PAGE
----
Toyota’s market woes have led company President Akio Toyoda to promise US transportation officials the world’s largest car maker will respond faster in future to safety regulators. He made the pledge in an article in The Washington Post, after news reports that Toyota would recall more than 400,000 Prius hybrid cars in Japan and the US over alleged braking problems. The Japanese company’s woes started when it halted production of eight US models on complaints of sticky floor mats and accelerator pedals, leading to a worldwide recall of between 7 million and 9 million cars. It’s also checking out its luxury Lexus brand, which shares some braking components with the Prius. For now, everything’s not going right with Toyota.
Americans jail Chinese-born engineer who stole space shuttle secrets
A Chinese-born aerospace engineer who worked with Boeing and Rockwell International, will spend more than 15 years in jail for giving secrets about the space shuttle and Delta IV rocket to China. China has recently sent manned missions into space, but it’s light-years behind the Americans when it comes to technology know-how and a record of space travel. Dongfan ‘Greg’ Chung says he was only gathering documents for a book, and his defence team has argued that much of the “sensitive” material was already available on the public record. The case comes as the US battles China over trade and censorship, with Google, the world’s largest search-engine company, implying China’s government abetted hackers in accessing the computer networks of some 30 foreign companies. It’s not known if loyalty to his homeland or financial gain fuelled Chung’s motive. But at 73 years of age, the naturalised US citizen will be an old man if and when he gets out.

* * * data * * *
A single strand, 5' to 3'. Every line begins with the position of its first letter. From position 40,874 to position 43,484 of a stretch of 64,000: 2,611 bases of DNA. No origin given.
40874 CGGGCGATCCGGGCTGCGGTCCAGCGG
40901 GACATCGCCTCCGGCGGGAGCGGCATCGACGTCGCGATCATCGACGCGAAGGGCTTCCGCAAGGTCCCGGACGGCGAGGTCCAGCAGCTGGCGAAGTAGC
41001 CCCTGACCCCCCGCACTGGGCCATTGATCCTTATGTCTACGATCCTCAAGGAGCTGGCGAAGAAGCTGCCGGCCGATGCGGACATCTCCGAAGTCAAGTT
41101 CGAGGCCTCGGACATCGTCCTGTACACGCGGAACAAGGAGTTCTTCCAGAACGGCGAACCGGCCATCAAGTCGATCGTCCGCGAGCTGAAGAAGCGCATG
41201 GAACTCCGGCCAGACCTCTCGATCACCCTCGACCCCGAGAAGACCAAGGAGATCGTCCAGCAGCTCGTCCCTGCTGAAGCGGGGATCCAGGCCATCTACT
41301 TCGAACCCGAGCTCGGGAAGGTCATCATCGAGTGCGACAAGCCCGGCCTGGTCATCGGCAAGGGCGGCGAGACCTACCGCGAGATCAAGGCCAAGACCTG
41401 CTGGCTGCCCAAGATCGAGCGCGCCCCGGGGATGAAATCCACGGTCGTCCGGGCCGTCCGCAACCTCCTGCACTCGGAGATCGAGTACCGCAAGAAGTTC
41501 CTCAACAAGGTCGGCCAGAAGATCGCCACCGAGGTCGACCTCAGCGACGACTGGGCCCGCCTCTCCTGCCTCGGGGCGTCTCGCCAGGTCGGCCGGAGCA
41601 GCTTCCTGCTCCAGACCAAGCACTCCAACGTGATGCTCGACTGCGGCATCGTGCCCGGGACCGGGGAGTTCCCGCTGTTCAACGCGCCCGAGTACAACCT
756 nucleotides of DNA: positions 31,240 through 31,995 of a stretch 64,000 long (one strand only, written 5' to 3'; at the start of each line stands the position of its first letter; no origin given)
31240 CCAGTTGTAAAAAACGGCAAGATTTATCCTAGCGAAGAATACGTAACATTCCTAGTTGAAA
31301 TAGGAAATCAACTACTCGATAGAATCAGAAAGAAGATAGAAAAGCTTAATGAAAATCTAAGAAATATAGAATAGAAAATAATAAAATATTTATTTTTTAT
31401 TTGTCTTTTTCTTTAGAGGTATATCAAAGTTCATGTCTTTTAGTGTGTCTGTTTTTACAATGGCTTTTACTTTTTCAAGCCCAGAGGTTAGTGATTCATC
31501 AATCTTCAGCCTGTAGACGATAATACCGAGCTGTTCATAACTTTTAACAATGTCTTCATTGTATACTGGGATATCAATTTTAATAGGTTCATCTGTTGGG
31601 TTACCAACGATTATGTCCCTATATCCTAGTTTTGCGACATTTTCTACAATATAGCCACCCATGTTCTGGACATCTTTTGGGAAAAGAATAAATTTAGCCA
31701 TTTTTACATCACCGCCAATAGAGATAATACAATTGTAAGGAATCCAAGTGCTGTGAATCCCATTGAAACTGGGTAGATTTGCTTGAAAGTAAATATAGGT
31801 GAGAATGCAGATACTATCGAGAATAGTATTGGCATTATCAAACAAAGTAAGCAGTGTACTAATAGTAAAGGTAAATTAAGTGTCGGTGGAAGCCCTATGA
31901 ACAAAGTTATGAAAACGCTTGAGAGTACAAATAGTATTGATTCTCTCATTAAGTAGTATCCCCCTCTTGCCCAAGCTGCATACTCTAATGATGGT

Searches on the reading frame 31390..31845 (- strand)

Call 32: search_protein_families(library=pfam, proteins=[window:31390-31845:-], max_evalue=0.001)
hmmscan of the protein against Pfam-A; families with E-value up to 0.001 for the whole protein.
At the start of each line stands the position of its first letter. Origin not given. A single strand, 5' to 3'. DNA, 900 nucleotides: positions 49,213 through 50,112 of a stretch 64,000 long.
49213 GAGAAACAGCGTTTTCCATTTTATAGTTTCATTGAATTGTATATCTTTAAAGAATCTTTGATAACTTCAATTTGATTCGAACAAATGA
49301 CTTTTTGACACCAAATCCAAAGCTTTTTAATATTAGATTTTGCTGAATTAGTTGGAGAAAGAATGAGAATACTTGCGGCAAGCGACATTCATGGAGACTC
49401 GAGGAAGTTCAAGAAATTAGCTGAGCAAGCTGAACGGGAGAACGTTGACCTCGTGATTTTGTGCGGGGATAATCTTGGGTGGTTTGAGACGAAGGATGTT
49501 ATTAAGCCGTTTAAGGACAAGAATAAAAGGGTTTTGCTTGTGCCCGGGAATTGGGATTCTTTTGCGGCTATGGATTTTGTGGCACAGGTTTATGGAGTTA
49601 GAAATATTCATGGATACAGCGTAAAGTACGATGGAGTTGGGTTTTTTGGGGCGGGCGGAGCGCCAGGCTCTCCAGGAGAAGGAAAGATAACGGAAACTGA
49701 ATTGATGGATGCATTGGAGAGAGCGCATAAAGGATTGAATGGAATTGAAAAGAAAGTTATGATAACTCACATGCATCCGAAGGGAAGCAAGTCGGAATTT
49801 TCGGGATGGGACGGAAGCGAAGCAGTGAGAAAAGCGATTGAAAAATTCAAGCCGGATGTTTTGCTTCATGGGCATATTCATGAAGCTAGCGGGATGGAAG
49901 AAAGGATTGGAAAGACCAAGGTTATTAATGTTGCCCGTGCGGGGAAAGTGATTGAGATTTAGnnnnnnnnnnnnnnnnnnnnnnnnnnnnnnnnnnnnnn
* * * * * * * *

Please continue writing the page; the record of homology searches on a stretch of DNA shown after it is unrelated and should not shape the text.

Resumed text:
UBS shows profit as withdrawals bleed it dry
Swiss bank UBS must be breathing a small sigh of relief after reporting a pre-tax profit of $1.1 billion in the fourth quarter ended December, following a $894 million loss in the same period 2008. But the new CEO Oswald Grueble still has many fires to put out before the bank is restored to health. The profit is the first in more than a year, helped by a tax credit worth $448 million, but clients withdrew some $52 billion in the quarter, up from $34.5 billion in the third quarter, as the bank sought to staunch the bleeding caused by a bitter probe into helping rich Americans dodge taxes. An Italian tax amnesty launched last September also caused the withdrawal of $7.9 billion by Italian clients, leading Gruebel to say that UBS still expects to report outflows for some time to come.